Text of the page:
Ad-Express and Daily Iowegian, Centerville, IA

Letters to the Editor

October 30, 2012

Educational status quo needs to go; can do better

CENTERVILLE — Dear Editor,

Scanning my mail today, I noticed and advertisement from a local politician, a public school teacher, accusing his opponent of wanting to “gut public schools.”  The candidate to whom he referred is an outspoken supporter of quality education who simply believes that educational choice would give parents the option to choose instructional programs which they believe to be best for their children. Out of curiosity, I placed a call to that candidate and found that he has strongly supported the public schools where his seven children have attended and yet sees great value in educational choice. Candidates who open this vital issue for discussion should not be dismissed because in most cases they too pay taxes which support education and often they too have invested much, not the least of which could be the education of their own children.

While government is involved in legislating compulsory education, and financing schooling, government may not always be best suited for administering schools.  Today, over 750,000 families in 21 states and Washington D.C. are enrolled in choice programs with Indiana, perhaps, leading the way.  As a matter of social justice, Indiana has guaranteed that low and moderate income families have choices equal to their more affluent neighbors, respecting the values of parents and the welfare of children.

A recent study of 15 year olds in 34 countries concluded that American students ranked 14th in reading, 17th in science, and 25th in math, and the high school graduation rate of U.S. students ranked 26th among countries surveyed.  This reality has ominous implications for our children and the future of our nation. Children and parents have waited long enough for a better chance to fulfill their true potential in life.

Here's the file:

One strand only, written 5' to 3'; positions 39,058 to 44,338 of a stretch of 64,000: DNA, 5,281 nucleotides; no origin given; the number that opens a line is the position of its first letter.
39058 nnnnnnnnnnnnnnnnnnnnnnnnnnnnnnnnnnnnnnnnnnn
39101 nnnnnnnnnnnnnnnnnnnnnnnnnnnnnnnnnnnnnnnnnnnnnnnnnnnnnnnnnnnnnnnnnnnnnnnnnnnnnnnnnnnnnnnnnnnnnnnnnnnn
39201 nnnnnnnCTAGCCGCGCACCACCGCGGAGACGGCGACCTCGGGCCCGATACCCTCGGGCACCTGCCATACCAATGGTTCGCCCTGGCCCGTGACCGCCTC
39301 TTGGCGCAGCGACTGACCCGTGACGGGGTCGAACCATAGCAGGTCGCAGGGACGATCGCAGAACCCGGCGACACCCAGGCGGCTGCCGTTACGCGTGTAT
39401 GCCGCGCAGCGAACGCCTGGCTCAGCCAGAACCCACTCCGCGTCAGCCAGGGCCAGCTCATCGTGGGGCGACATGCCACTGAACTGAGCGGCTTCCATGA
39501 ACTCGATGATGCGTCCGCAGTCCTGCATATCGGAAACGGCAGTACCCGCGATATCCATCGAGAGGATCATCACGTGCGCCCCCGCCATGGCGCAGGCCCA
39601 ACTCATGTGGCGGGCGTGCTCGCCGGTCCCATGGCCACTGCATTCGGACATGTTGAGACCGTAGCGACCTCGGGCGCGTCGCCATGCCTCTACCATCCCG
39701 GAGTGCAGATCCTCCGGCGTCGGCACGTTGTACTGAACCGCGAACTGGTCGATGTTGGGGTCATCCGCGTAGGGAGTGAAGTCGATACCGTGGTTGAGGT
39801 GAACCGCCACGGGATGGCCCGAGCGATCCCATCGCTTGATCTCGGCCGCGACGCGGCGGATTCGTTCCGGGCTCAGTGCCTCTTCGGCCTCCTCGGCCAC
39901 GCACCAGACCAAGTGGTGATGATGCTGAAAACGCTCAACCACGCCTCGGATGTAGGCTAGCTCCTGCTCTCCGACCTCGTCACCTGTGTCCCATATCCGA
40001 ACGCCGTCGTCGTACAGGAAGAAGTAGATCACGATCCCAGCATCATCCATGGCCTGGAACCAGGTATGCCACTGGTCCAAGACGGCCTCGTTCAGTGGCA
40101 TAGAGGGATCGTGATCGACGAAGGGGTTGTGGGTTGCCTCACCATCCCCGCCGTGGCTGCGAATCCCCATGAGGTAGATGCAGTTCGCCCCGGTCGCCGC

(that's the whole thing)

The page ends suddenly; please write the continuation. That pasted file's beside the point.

Indiana found that along with academic benefits of a voucher system, the program saved taxpayers nearly $5 million in the first year and is projected to save three or four times that amount in the next few years.  A secondary benefit has been that the business climate in the state has become one of the most attractive in the nation, because employers want employees to live in areas where their children have good educational options.

Preserving the status quo and demonizing progressive thinkers will not work well for the future of our nation or the integrity of our political process.

Pat Amsden

Plano

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The Iowegian wants readers to think about rental permit fees. The Centerville City Council has conducted two working sessions and a third one is planned in order to get a feel for the public's appetite about raising rental permit fees from charging a landlord $25 every two years to charging a certain amount per rental unit per year. So, the question of the week is, "Are you in favor of Centerville increasing rental permit fees?"

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C. I'm not sure.
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